DiceSoup: Calories

Many a year ago (like, three) I edited and sometimes wrote for an RPG website called DiceSoup. DiceSoup no longer publishes, and as far as I can tell there is no trace left of the articles. Last week I was notified (via the social network I will not mention) that folks were still looking for the articles. I can't repost all of them, but the ones I've written will begin to show up here like little mushrooms under the DiceSoup tag. Oh, look, here's one now!
Food (and Why Dragonslayers Don’t Need It)
The greater majority of game systems lack a complex system for starvation, and there’s a reason for that; compared to the other things characters typically do, eating just isn’t interesting. Would you watch Star Wars if every twenty minutes Luke Skywalker had to stop to scarf down a PB&J?
However, hunger and starvation do have their places in entertainment. Survival and post-apocalyptic stories both feature eating as a major goal- and make it interesting. The big difference is that in a survival situation, fighting for food is interesting: you can’t just walk into the local tavern and order up a steak and ale. Think of how important fighting for food is in the Hunger Games, Castaway, or Gary Paulsen’s Hatchet. In short: hunger is good for entertainment when it’s a main goal, not when the main goal is dragon-hunting or demon-fighting.
That being said, hunger does have its place in non-survival tabletop games too. A campaign focusing on group of heroes rebuilding a village after a natural disaster, frontiersmen settling a harsh wilderness, smugglers trapped on a starship adrift in space: all of these campaigns could use rules from the popular games we know and love, but could also benefit from a more complex rule than “eat every three days or be fatigued”. For those who are exciting about watching their characters wither away before their eyes, we present our take on starvation rules: Calories.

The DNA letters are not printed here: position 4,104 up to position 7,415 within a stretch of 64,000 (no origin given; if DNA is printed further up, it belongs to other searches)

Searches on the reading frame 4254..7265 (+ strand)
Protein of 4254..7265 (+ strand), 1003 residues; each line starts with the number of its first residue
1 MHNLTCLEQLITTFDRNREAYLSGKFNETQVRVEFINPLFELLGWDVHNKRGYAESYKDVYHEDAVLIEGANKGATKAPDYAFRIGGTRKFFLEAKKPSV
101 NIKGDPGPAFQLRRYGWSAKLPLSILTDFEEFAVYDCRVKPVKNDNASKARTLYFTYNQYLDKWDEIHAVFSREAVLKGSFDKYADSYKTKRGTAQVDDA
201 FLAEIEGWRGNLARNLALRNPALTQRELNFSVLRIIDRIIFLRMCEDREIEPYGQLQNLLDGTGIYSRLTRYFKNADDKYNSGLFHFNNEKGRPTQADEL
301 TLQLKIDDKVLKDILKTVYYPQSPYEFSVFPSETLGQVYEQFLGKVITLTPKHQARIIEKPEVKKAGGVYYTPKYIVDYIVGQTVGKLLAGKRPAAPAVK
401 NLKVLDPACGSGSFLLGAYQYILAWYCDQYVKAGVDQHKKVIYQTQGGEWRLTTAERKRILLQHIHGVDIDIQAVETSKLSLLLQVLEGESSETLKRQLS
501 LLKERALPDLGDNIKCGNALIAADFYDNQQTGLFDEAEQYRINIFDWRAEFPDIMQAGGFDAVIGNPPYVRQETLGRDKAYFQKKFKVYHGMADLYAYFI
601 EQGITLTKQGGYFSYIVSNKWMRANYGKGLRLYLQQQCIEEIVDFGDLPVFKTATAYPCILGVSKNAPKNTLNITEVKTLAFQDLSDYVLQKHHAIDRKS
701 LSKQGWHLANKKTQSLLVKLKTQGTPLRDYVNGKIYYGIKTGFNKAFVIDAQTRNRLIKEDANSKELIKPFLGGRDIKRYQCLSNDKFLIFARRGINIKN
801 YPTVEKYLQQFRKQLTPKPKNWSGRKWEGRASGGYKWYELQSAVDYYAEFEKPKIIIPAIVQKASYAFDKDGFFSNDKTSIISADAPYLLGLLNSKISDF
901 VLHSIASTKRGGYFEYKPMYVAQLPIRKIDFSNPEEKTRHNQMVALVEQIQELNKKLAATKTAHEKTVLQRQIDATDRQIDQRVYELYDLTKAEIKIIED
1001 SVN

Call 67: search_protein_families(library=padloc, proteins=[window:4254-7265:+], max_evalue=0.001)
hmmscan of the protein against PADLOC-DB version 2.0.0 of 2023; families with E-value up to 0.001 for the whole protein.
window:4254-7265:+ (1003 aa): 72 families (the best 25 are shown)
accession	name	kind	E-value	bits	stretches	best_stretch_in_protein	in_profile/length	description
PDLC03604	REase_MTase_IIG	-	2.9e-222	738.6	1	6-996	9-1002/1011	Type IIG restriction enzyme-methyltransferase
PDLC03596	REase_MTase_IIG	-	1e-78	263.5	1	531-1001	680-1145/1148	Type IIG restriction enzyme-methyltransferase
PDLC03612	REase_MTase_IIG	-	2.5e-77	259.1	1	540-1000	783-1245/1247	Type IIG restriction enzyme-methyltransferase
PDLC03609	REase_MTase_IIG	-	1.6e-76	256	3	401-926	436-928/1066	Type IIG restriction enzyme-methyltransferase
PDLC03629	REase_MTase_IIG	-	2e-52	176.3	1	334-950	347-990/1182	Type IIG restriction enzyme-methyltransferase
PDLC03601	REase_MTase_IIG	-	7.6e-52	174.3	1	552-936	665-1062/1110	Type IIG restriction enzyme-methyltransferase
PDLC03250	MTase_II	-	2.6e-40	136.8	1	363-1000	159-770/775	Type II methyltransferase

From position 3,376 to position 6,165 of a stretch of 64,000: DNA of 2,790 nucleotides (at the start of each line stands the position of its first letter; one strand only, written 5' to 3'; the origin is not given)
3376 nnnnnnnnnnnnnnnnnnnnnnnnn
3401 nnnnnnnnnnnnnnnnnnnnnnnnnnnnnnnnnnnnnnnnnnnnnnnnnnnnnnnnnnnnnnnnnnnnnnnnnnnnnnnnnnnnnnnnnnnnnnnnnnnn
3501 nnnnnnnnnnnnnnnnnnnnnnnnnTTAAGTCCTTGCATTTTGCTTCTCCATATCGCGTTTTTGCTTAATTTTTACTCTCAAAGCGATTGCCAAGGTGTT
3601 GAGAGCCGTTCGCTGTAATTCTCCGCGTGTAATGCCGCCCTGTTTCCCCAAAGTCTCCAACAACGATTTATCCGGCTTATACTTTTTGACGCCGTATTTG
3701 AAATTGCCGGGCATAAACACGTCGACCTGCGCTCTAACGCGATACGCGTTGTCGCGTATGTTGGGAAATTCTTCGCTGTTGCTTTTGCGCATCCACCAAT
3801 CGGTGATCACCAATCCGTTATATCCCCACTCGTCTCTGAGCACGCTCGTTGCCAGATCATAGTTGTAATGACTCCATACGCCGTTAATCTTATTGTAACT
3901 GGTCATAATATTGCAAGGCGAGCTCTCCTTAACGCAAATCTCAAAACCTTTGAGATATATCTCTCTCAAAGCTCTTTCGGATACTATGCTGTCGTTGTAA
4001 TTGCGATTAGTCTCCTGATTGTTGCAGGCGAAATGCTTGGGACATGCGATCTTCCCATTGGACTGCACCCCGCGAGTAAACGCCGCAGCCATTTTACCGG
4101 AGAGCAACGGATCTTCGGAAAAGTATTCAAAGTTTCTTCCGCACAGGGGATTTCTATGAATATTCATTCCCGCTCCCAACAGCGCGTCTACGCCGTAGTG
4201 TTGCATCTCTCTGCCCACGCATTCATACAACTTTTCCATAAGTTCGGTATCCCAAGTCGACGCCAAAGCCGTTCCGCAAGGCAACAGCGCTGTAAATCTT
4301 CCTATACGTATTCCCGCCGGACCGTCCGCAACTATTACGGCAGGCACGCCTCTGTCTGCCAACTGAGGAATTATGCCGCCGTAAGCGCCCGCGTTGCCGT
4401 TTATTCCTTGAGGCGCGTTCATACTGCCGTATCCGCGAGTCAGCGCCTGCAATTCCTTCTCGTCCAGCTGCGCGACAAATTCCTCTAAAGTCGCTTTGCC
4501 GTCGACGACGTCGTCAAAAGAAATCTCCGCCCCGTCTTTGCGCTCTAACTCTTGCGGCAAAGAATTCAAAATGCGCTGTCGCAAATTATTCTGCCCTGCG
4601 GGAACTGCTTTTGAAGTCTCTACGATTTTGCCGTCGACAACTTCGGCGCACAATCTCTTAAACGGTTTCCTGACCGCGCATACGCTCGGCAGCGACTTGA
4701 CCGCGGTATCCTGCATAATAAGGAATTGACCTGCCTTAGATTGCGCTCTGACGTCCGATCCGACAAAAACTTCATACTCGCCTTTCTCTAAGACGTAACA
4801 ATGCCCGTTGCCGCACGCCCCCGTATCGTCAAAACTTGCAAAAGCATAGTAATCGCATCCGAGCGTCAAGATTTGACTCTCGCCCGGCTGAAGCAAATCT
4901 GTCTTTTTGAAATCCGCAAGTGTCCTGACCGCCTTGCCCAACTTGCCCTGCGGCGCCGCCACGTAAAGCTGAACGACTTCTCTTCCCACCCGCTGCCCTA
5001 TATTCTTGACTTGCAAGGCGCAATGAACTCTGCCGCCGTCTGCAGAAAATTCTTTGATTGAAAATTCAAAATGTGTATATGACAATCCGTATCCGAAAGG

A character’s Max Calories are equal to four times their Constitution score. This represents both bulkier characters being able to store more food energy, and those with higher endurance who can keep pushing even when the fuel gage hits “E”. If you want starvation to present a larger problem to the players, you can have Max Calories start at three times their Constitution score, and conversely, you could use five times Constitution score for a game with less focus on the starvation aspects. Season to taste.
When a character is at Max Calories, they are fully energized. As a character goes about the day, some activities deplete the character’s Calories. Each activity is categorized into one of four types- High Energy, Medium Energy, Low Energy, or (Virtually) No Energy. High Energy activities are those that consume lots of calories (like running for extended periods of time, or chopping down a large tree). Low Energy represents less intense activities, like a few hours of foot travel or lifting a moderately heavy object only a few times. Medium Energy represents those activities in between. Some activities, like eating, require such a minor amount of calories that they are counted as No Energy. Each category of activity has a set number of d4’s that they reduce a player’s Calories by, which are given in the table below.
Calorie Reduction
High Energy
Extended runs, mountain climbing, combat for heavily equipped characters
Medium Energy
Jogging, swimming, combat for most characters
Low Energy
Extended walking, hunting
(Virtually) No Energy
Gear maintenance, short walks, driving, picking locks

Characters also spend energy maintaining their internal bodily functions. At the end of each day, a character loses 2d4 Calories. This number increases to 3d4 Calories in cold environments, as the body burns more energy to keep warm.

A person can go for a while before a lack of food begins to catch up with them, and the same applies for our characters. A character takes no ill effects from calorie loss until they hit 16 or fewer calories. Any character with between 16 and 1 calories is considered Hungry, and takes a -1 on all physical rolls (from a lack of energy) and social rolls (people’s tempers shorten when they’re on an empty stomach).
Once a character a character hits zero, things really begin to go from bad to worse. A character at zero or less calories is considered Starving. Starving doesn’t immediately kill a character; rather, their Calories continue to drop into the negatives. Instead of rolling using the table above to determine Calories lost, a Starving character will only ever lose one Calorie at a time. If they hit -20, then the character has starved to death.
In addition, The penalties from being Hungry double to -2 to all physical and social rolls. Also, for every day a character spends at zero, they take a penalty from the Starving table below, rolling 1d6 and adding the number of consecutive days spent at Starving to get your result.
Hunger begins to take its toll; take 2d6 nonlethal damage
Lose 1d4 Wisdom and Intelligence until the character gets above zero Calories
Permanently lose 1 Strength